Appalachian Trail issues emergency closures

Nearly 40 miles of the Appalachian Trail are now closed from Dicks Creek Gap/U.S. 76 in Georgia (mile 69.9) to the Nantahala River/U.S. 19/U.S. 74 in North Carolina (mile 137.1), according to the Appalachian Trail Conservancy, due to the wildfires burning throughout these areas.

Thru-hikers are asked to respect the closures for ​your own safety as well as the safety of firefighters and rescue personnel. If you have started a thru-hike and have been detoured off the trail, you can still be considered thru-hikers and can apply for 2,000-miler status.

Smoke is severely affecting air quality in the Southern region of the trail, which stretches some 2,180 miles from Mountain Katahdin in Maine to Springer Mountain in Georgia.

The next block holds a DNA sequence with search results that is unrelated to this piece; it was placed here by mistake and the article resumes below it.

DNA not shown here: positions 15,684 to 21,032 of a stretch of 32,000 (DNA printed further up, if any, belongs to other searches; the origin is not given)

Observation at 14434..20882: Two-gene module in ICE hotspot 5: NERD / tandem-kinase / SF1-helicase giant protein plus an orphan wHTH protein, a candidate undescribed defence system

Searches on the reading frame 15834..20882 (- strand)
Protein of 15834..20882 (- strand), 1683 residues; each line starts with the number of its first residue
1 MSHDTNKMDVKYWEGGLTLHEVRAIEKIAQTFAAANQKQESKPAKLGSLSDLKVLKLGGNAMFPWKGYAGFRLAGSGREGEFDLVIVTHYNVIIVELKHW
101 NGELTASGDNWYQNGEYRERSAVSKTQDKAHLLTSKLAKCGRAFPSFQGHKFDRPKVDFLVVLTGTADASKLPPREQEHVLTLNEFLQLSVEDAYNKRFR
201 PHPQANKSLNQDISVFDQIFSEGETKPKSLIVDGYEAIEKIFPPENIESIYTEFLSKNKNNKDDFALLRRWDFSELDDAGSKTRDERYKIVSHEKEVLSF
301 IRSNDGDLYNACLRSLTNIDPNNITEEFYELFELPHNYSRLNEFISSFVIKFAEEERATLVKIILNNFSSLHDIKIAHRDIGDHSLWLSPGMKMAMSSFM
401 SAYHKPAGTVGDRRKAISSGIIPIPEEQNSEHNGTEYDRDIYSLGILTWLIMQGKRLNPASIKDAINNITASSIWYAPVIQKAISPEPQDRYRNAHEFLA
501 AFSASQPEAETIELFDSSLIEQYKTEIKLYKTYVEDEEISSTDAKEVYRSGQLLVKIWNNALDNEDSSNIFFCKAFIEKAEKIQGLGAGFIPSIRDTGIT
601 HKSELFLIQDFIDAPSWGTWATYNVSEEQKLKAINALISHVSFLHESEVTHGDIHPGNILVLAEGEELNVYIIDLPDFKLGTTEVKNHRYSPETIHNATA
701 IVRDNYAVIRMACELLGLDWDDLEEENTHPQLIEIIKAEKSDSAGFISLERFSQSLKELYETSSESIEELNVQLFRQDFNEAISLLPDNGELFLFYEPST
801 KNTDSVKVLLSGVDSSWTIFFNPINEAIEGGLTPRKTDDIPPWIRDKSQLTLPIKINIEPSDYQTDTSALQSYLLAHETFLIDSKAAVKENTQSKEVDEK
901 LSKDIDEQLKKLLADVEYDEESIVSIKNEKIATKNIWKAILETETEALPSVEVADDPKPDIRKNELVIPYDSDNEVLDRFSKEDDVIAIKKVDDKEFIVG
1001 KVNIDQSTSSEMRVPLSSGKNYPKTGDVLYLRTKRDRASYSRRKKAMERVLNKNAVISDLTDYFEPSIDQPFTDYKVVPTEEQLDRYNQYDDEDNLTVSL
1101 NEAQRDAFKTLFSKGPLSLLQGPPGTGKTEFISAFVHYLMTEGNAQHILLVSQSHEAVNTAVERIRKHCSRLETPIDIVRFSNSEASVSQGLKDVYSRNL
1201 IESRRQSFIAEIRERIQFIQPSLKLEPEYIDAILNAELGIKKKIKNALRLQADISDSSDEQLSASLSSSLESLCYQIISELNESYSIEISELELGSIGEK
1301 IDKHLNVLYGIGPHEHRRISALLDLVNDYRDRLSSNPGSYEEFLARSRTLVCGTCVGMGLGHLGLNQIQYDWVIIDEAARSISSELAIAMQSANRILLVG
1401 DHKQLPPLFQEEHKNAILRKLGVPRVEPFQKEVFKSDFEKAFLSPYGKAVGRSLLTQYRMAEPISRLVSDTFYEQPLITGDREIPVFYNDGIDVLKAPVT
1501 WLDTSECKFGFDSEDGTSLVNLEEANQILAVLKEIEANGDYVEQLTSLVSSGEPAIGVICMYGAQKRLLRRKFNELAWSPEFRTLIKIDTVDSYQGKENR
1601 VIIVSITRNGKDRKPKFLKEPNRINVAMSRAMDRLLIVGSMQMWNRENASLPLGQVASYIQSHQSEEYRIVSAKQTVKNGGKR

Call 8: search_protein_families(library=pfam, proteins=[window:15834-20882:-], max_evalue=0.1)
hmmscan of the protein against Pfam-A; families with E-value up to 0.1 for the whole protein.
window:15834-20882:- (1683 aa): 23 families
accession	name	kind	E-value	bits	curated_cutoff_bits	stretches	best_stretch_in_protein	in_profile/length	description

Smoke from numerous fires is affecting air quality in areas of Tennessee, North Carolina and Georgia. Many areas may be unhealthy for those with heart and lung diseases, children, or the elderly.

Campfire bans are in effect along the entire AT in Georgia, North Carolina, Tennessee, and most of Virginia. Campfires should not be built at shelters, campsites, or any locations along the entire AT corridor. To reduce the risk of wildfires, hikers should also refrain from smoking or lighting fires of any kind while wildfire danger is high.

Due to extremely dry conditions, high fire danger, and little chance of rain in the immediate forecast, campfire ​bans are in place until further notice.



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